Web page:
Q. How surprised are you at getting to the semifinals?
SYBILLE BAMMER: I'm very surprised, for sure. Because if someone would tell me before the tournament, you reached the quarter finals or semifinals, I said okay, I take it.
So I really happy about that. And I think because I won yesterday and today, it was because I -- what is the opposite of nervous -- I don't know the word.
SYBILLE BAMMER: Calm. I was calm and tried to play my game and focus on my game, and I was not focusing about my opponents that they are so good. I just tried to play my game and was focused on me.
Q. Do you think that is why you have reached the semifinals and may go into the final?
SYBILLE BAMMER: I think for today and yesterday, it was the most reason that I won, because I was calm and was -- I played my game.
Q. What are the most important parts of you doing so well here? What have you been doing especially well to have this result?
SYBILLE BAMMER: I like the courts here. I don't know the surface. The spin is bouncing very high, I think.
SYBILLE BAMMER: And it's advantage for me, I think, because I play with spin and then the ball bounces higher, and then they are sometimes late and they cannot play as good, their games.
Q. When did you know mentally that you could play this level of tennis? Was it after you beat Serena in Hobart or was it sometime last year?
SYBILLE BAMMER: Two years ago I lost against Petrova in the third set. I lost many times in the third set against top 10 players. And since this year, when I beat Serena Williams, I knew that I really can beat everyone if I play good.
Q. So you jumped mentally? You got up after Hobart, you thought, "Well, now my game is way up here"?
SYBILLE BAMMER: Yeah, because I thought -- I beat Serena Williams, so why I shouldn't beat other players which are higher ranked.
Q. When you beat Serena, you were ranked higher than she was.
SYBILLE BAMMER: Yeah, but for me, she is Serena. Almost was like top 10 player, because she won a lot of grand slams and many (indiscernible) already.
Q. If you had not had a daughter, do you suppose you'd be as good as you are at the moment?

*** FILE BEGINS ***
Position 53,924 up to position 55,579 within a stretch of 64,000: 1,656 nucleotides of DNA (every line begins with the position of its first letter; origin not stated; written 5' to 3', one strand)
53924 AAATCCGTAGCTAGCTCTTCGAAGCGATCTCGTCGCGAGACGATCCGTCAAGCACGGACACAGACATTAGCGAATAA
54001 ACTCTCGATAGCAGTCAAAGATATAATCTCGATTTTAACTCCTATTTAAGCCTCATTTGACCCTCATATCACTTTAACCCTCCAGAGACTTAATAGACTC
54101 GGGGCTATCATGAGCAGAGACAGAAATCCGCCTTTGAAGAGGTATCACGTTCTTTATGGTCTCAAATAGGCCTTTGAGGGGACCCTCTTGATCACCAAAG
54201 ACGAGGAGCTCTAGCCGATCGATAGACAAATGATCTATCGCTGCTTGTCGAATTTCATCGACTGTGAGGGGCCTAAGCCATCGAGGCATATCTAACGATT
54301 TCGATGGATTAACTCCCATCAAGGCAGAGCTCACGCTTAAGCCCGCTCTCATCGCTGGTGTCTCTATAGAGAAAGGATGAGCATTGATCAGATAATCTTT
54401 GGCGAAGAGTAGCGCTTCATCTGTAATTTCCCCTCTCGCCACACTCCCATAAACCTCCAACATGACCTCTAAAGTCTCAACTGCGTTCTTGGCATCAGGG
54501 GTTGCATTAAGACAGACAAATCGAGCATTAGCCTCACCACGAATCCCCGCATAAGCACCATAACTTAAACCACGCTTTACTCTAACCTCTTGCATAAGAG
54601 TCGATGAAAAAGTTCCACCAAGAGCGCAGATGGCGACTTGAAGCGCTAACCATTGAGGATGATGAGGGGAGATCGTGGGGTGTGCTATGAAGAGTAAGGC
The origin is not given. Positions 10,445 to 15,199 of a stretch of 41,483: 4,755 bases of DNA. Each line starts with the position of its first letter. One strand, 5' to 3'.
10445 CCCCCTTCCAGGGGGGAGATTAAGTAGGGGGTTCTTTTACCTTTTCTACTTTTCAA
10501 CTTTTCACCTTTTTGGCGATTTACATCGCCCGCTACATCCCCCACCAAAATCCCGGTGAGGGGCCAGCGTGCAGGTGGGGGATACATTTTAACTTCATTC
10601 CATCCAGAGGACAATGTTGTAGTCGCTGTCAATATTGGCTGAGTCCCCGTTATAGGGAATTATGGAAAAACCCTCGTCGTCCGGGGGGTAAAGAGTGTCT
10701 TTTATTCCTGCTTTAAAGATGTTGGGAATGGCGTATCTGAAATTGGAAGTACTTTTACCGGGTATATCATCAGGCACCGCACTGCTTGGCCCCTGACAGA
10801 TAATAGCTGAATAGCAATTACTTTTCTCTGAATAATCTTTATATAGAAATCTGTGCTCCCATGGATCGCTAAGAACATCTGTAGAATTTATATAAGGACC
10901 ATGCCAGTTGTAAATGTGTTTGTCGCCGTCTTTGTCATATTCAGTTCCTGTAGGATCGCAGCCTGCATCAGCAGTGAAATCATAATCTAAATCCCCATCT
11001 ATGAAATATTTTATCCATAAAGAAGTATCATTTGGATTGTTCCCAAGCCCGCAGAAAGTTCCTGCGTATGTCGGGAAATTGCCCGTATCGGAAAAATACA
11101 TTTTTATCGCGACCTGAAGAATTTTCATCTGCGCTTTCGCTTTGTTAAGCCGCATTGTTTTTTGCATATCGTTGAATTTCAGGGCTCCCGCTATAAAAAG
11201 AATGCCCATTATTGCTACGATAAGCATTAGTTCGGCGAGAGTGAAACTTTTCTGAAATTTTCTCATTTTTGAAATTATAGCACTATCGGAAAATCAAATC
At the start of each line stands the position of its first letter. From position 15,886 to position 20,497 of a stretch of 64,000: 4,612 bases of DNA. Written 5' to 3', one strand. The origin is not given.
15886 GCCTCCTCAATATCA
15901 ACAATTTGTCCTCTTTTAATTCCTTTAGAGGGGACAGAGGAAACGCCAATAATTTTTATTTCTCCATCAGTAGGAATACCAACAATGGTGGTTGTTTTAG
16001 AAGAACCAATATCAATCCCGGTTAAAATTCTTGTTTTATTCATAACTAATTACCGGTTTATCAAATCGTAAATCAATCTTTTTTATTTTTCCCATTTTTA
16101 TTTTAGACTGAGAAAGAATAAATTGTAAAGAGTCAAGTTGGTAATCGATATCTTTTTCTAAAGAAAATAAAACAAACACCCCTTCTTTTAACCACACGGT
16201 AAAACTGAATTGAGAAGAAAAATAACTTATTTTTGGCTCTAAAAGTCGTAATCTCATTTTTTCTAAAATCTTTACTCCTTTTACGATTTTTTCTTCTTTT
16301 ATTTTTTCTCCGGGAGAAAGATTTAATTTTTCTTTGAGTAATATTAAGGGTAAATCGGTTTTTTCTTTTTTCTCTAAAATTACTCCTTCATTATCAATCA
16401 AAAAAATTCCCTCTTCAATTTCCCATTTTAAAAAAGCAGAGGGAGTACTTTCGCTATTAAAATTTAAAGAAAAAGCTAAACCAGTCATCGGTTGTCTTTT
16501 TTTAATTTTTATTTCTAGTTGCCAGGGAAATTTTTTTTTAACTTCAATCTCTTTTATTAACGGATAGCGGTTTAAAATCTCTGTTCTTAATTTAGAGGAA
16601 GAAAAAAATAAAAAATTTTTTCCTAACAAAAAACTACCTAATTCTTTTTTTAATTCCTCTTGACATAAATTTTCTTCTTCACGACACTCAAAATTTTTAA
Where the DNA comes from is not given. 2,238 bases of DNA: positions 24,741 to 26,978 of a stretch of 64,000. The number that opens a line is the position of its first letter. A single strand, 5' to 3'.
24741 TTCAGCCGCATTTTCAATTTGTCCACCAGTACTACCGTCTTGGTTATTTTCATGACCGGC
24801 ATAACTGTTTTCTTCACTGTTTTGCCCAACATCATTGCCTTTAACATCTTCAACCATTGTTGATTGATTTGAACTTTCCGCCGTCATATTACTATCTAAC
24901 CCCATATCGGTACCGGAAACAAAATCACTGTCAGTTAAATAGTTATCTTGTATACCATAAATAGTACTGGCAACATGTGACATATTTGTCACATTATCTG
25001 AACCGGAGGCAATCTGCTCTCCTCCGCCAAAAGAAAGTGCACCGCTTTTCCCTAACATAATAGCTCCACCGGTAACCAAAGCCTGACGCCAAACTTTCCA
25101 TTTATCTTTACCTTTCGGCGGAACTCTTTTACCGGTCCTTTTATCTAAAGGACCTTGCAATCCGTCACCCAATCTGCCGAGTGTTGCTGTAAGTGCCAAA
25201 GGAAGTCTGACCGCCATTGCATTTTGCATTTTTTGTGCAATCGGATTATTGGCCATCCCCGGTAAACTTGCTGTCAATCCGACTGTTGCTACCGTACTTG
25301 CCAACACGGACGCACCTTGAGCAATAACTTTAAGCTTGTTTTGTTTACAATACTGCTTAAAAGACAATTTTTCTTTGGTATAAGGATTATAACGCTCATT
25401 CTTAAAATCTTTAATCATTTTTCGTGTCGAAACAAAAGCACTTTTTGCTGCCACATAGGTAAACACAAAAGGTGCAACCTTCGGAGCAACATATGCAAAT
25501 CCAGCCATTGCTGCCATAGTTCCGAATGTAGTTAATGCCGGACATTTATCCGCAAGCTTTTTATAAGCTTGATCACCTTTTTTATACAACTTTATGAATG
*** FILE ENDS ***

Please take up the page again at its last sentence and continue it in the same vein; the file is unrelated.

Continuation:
SYBILLE BAMMER: I don't know, because before Tina, my best ranking was around 200, 205. And the baby break was really good for me. And then I start again and I said, "Okay. It's my last chance and I really want to try and give my best."
Q. You've had so much success since you had Tina. Are you planning another right now?
SYBILLE BAMMER: No. I think if another one is coming, I need to retire, because then I'm too old and I lose two years or three years.
Q. What is the most positive thing out of having a child that affects you as a tennis player, if anything?
SYBILLE BAMMER: For me, it's very good because I have my own family. My boyfriend and Tina, we are one family, and they stand behind me. It gives me a lot of power. And when I'm not on the court, I don't think 24 hours a day on tennis. I can also relax and do normal things.
Q. Does she travel with you all the time, 100 percent of the time?
SYBILLE BAMMER: Not 100 percent, but, like, 80, 90 percent.
Q. So have you ever allowed any of the other players to baby-sit here?
SYBILLE BAMMER: Yeah, Tina, she likes a lot of players, no?
Q. Who does she like?
SYBILLE BAMMER: She likes, of course, the German-speaking players, but she also likes other players.
Q. Can you give us a few names?
SYBILLE BAMMER: She said Martina Hingis.
Q. Did Hingis baby-sit her?
SYBILLE BAMMER: No, but they spoke together, and we were sitting on one table and they ate cake together last year.
Q. Cake is important. So before you go out to play a match, you think, "Tina needs some new shoes, I'd better win this match or" --
SYBILLE BAMMER: No, I play tennis because I really love the game, the sport.
Q. Did Tina say anything in particular, does she say anything to you before you go play your matches?
SYBILLE BAMMER: Most of the time she say, "I hope you will win."
Q. Does she know when you win and when you lose?
SYBILLE BAMMER: Yeah, of course.